Monday, September 02, 2013

What Scares Me the Most

By Matthew Kunes

What makes new tutors nervous?

A cursory glance over the blog revealed pretty much what I expected to see: tutors are nervous about being wrong; they’re nervous about the technical aspects of writing, and knowing where to put that blasted comma; they’re afraid they won’t be able to help new students; and the like. One was nervous of making a mistake in front of the other tutors.

What makes me the most nervous about being a new tutor?

I am confident in my own abilities in writing, although I am, of course, always trying to improve. Writing, and organizing my writing, has always come naturally to me. I never had to work hard at structure, or grammar, or, heaven forbid, spelling.

I think that, more accurately, the thing which unnerves me the most about being a new tutor is this fear: I will not be able to help the student.

It’s not that I am not good enough. I suppose you can judge that for yourself, but I feel qualified in my skills. The fear is that my knowledge imparted will be lost in translation; that, after all is said and done, the student will not improve when trying to follow my counsel.

I guess that comes down to the difficulty faced by all kinds of educators: how do we teach? I think the general consensus is that we don’t; rather, we spend all our endeavors in being a facilitator, allowing the student to learn for themselves.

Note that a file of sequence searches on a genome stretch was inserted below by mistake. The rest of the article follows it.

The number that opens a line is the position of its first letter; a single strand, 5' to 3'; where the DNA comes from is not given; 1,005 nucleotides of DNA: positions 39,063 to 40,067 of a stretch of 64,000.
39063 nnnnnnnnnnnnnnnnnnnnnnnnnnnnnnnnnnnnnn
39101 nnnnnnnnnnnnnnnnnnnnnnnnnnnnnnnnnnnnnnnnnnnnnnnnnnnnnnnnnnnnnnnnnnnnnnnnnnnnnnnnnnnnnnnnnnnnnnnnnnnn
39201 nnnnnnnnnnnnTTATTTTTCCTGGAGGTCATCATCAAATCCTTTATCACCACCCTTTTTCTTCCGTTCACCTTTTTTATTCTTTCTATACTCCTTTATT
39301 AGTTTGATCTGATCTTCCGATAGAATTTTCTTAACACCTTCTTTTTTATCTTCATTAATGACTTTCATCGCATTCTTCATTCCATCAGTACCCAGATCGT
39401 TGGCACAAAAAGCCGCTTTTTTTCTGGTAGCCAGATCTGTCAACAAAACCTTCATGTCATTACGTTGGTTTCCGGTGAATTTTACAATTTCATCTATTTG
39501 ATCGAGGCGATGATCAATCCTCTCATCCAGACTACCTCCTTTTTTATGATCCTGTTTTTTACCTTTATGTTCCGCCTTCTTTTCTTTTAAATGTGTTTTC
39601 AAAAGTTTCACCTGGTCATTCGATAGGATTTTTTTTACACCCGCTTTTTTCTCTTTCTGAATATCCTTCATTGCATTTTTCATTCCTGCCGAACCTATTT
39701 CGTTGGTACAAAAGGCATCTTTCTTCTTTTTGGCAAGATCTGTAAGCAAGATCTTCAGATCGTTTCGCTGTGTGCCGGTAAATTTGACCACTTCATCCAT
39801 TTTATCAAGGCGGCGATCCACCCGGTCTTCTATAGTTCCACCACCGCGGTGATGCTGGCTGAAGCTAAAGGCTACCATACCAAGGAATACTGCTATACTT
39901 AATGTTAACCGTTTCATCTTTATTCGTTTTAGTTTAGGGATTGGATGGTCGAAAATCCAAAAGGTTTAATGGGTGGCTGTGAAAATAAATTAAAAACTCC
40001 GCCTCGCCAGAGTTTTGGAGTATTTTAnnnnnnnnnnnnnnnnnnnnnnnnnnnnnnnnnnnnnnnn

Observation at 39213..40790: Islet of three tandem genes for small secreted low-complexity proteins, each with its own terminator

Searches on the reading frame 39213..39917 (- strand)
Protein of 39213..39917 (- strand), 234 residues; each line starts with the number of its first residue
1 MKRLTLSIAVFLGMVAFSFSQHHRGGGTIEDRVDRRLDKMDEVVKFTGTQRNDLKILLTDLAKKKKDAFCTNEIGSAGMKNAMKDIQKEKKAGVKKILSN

Most of that underlies my reasons for relying so much on the Socratic method. I am a guide, pointing in the right direction, but the student must learn to arrive at their destination on their own.

This works a lot better in Math, a subject I have tutored in the past. There, the answer is, hopefully, logical. In fact, one could say that Mathematics is the study of quantitative logic. In the typical tutoring situation there, I would simply ask the student if the solution we were working out thus far looked right, and nudged them in the right direction from there. Most of the time, it was the student that was doing all of the work.

Writing, on the other hand, is different, since there is no right or wrong answer to the question: how do you write a college level paper? Actually, let me rephrase that: there is no one right answer to this question. There are plenty of wrong answers!

In any case, I don’t want to be seen as pretentious or above the student in any way. After all, that is not the nature of the relationship. I do not write the curriculum, but I rather follow it just like the student does. I am more experienced, true, but we should tread with each other as peers, or equals.

I hope the students can see me as just that: an equal.

I hope the student can learn something in my time with them.

Of course, that fear is nothing compared to the fear that I will, somewhere, forget where that blasted comma goes.


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